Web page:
Divergent (Divergent Trilogy)
by Veronica Roth
Published May 3rd 2011
Published by Katherine Tegen Books
From Amazon: In Beatrice Prior's dystopian Chicago, society is divided into five factions, each dedicated to the cultivation of a particular virtue—Candor (the honest), Abnegation (the selfless), Dauntless (the brave), Amity (the peaceful), and Erudite (the intelligent). On an appointed day of every year, all sixteen-year-olds must select the faction to which they will devote the rest of their lives. For Beatrice, the decision is between staying with her family and being who she really is—she can't have both. So she makes a choice that surprises everyone, including herself.
Everything that rises must Diverge.
Or so seems to be the philosophy of this book. Divergent poses that as a society progresses, it becomes more segregated, as opposed to more integrated. Likely? NO. Fun? HELL YES.
Does it smell like Hunger Games in here to you?
Check out the video for this
Hunger Games parody
at the end of the article:
Imagine a culture where everyone is separated into groups based on their one key defining character trait.
One of these five traits: Honesty. Selflessness. Intelligence. Bravery. Peacefulness.
We all know that honesty is the best policy and that money is the root... YAWN!! We want to know about those dystopian shenanigans!
Some of the Dystopian Shenanigans in Divergent
- Jumping off moving things.
- Jumping off tall things.
- Climbing tall things.
- Shoot em up, shoot em up dystopian style.
- Making out with a
camp counselor, I mean, another member of Dauntless. Haha, whoops, just got, um, confused there for a second. *clears throat* I wouldn't know anything about making out with a camp counselor. Because, yeah, who does that?
Beatrice Prior is a member of Abnegation, the selfless, but she dreams of another life. One where she can look at her own reflection without being scolded or dress in something other than a gray potato sack (Fine, they don't actually wear potato sacks, but it sounds like they might as well have). So she chooses to join Dauntless, the fearless and brave, and her life, as well as her disappointed family's, is forever altered. Now known as Tris, she gets thrown into a world of speeding trains, speeding bullets, and unusual looking lead male characters.
You want to know about our Dauntless hottie?
Here are a few snippets of description: The corners of his mouth turn down naturally. He has very long thin fingers, a scar on his chin, and eye sockets that are so deep they sound like a deformity when described by Tris, with eyes so dark blue they're almost black... and a light blue patch in those eyes.
So basically, he looks like.....this?
Regardless of the less than stellar description of our love interest, named Four, I still managed to imagine him as a hottie toward the end. However, I just wasn't all that interested in him, which seems to be a common occurrence for me lately. Color me blinded by Barrons, I guess. Nearly every love interest I have read since, just doesn't live up to my expectations.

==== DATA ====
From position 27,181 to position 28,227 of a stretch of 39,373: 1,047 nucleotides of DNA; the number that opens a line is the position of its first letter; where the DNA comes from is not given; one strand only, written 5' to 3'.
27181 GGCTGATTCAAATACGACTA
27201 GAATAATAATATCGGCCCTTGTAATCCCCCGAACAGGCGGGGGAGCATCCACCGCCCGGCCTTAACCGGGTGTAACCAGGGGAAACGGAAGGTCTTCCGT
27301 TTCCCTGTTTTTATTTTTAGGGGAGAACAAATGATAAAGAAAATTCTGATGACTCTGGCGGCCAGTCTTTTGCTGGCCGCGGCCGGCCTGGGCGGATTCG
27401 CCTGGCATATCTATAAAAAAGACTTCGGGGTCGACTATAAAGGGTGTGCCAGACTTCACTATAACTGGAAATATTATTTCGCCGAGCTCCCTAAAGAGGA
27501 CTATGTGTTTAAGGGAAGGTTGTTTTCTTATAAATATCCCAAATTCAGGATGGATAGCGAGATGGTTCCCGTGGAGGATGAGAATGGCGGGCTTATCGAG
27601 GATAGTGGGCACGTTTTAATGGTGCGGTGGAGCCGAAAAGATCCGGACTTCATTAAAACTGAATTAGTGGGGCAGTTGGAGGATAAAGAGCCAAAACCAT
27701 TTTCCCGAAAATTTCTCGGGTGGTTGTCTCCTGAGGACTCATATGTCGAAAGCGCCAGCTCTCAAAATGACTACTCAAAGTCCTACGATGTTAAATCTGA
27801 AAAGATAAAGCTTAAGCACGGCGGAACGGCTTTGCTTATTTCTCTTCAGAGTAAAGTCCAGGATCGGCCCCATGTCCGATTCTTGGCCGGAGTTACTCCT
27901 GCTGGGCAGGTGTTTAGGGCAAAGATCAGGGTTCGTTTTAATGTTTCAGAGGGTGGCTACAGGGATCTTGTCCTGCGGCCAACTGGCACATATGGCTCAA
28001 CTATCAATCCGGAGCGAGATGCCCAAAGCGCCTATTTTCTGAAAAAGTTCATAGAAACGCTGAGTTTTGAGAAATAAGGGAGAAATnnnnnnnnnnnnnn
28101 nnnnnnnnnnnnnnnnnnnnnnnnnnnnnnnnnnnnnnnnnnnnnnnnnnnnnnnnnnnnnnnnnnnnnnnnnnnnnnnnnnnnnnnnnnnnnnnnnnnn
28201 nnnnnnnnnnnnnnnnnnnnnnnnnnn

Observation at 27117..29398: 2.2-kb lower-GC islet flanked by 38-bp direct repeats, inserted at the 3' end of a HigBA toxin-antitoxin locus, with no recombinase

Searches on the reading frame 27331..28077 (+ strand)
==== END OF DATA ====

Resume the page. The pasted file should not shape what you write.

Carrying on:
Now, a love interest who would have been intriguing and a major shock: Peter. This douchebag was the Dauntless nemesis of both Tris and Four; however, he was way more interesting to me than Four. If he had turned out to be the other Divergent and had been just acting like a jerk the entire time, it could have been different for me. There was an instant where I thought, "Maybe?" But alas, no. He was still just being a douche.
I have to say that, although the world itself doesn't make much sense, since when does any oppressive society make SENSE? At least to those of us who have common sense. Horrible and ridiculous things happen all the time and there have been many ages of oppression throughout history. None of them make a hell of a lot of sense. Slavery? The holocaust? Genocide? Nope, I don't get it. But that doesn't mean it can't and won't happen.
If you are one for analyzing the politics and economics of the world you are reading about, then this one may fall short for you. If you are someone who can easily suspend your disbelief in favor of action and new experiences, then you just might love this. Me? Well, I fall somewhere in between, but definitely more toward LOVING it.
For nay-sayers who claim that dystopian fiction is unrealistic because those kinds of societies would never work:
I think that is the point these books are trying to make, isn't it? It doesn't work. That's why those types of government either self-destruct or are deconstructed by others, and those who initiate those governments either fall apart or are taken apart. That's one reason that I think books like this are so important; they exist to remind us what humans are capable of: the good and the bad.
Humans can kill and be killed, give life and have it taken from them, love or hate, help others or help destroy them.
Even though this book concentrates on just 5 important characteristics, there are so many more traits that are important. So, what character trait is your strongest? Are you brave? Helpful? Funny? Creative? A good listener? What trait can you use to help transform others? Or the world? That's a question that can be found in between the lines of this book, and it's an important one. One that we should all ask ourselves.
Divergent was one of those books that just consumed every corner of my mind while I was reading it. As much as I love The Hunger Games, the subsequent deterioration of my interest in the sequels still weighs heavy on my mind. Here's to hoping that this is a series that only gets better with age.
And now a bit of Bonus Material:
Check out how I really pictured Four in this My Book Boyfriend segment!
Here is a fan made trailer that is pretty fantastic:
Below is the official trailer, which I didn't care for too much. It seemed underwhelming and awfully vague.